In life, in relationships, in your work. Take risks, get shot down, and then try again. Being vulnerable is scary yet so powerful.

4. You can never have too many shoes


Otherwise known as it's okay to treat yourself. Life is hard, so take care of you. If that means going on a shopping spree every once in a while, then so be it.

5. You're going to be okay

finding nemo

Whatever it is you're going through, you're going through it and you're going to come out on the other side. It may seem horrible now, but you'll learn from it and be okay in the end.

6. You have to have friends in life


It's important to have people to lean on, especially on your bad days, and to celebrate with on your good ones. You can't just have you or a significant other to rely on.

7. Never be afraid to share your opinion

laverne cox

Don't be afraid to put your thoughts and opinions out there because they might be wrong. They could have a huge impact on someone or something.

8. Don't stress over things you have no control over

don't stress

Everyone is on their own path, which means everything will work out the way it's supposed to, even if it doesn't make sense right now. Again, you're going to be okay.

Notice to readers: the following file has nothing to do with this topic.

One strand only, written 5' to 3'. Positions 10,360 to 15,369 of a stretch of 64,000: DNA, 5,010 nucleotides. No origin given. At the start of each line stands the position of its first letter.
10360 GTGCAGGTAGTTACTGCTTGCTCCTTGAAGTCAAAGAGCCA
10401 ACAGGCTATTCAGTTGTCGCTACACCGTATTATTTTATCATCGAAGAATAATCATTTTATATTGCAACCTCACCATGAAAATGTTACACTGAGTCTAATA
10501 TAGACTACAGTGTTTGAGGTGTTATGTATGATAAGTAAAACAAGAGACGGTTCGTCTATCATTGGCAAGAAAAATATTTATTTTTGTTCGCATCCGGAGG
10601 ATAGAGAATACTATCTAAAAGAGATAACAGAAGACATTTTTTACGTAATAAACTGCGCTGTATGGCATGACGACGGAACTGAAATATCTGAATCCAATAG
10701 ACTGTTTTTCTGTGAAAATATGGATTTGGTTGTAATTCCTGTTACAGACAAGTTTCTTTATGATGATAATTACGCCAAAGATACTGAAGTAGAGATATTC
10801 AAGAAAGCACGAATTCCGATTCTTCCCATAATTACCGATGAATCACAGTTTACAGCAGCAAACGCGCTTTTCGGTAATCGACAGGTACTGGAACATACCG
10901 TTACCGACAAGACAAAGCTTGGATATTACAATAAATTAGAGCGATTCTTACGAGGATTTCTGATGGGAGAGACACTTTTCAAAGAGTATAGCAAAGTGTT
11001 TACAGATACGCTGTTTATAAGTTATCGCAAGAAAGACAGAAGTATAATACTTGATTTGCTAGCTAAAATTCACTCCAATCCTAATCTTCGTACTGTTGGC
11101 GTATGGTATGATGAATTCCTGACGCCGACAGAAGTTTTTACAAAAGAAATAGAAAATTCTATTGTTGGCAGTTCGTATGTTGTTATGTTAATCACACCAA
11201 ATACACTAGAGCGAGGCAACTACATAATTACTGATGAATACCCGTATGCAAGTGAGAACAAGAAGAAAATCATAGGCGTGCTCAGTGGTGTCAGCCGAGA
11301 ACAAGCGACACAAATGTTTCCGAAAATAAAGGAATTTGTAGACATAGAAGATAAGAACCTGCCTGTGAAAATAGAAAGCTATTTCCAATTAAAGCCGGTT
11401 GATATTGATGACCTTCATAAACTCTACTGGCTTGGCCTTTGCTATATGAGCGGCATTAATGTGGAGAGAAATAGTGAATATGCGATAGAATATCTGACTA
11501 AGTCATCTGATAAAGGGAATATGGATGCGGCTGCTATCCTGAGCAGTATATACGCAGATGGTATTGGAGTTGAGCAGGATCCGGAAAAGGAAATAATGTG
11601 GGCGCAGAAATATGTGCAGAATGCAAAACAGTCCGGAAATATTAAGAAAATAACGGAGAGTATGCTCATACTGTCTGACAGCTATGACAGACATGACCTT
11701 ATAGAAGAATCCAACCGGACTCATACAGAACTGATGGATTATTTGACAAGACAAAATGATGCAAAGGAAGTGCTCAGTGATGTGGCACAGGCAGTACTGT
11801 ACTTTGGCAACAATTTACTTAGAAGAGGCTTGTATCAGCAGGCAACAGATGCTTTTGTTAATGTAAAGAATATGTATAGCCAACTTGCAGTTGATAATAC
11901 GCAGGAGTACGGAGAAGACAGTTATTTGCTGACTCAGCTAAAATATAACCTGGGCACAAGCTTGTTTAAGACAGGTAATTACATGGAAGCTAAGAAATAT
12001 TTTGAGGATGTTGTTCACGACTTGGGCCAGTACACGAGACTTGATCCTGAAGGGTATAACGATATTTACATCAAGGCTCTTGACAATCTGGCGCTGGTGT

9. Happy, healthy, wealthy, wise


My dad always says if you tell yourself every day that you're happy with yourself or your life, you're healthy and strong, you're wealthy in love and surrounded by great people, and you're knowledgable or wise, then you can achieve anything in life.

10.  S*** or get off the pot

pitch perfect

My all-time favorite piece of advice. Making decisions can be hard and scary, especially if the outcome could be getting hurt in the end. So, you either make a decision and roll with it no matter the outcome or you walk away.

Thanks, mom and dad for always being a phone call away when I need it! Just know that your advice and words of wisdom don't go unnoticed. For others, your parents have been on this planet much longer than you have and most likely experienced the same situations that you're dealing with. They don't have all the answers, but they are there to help.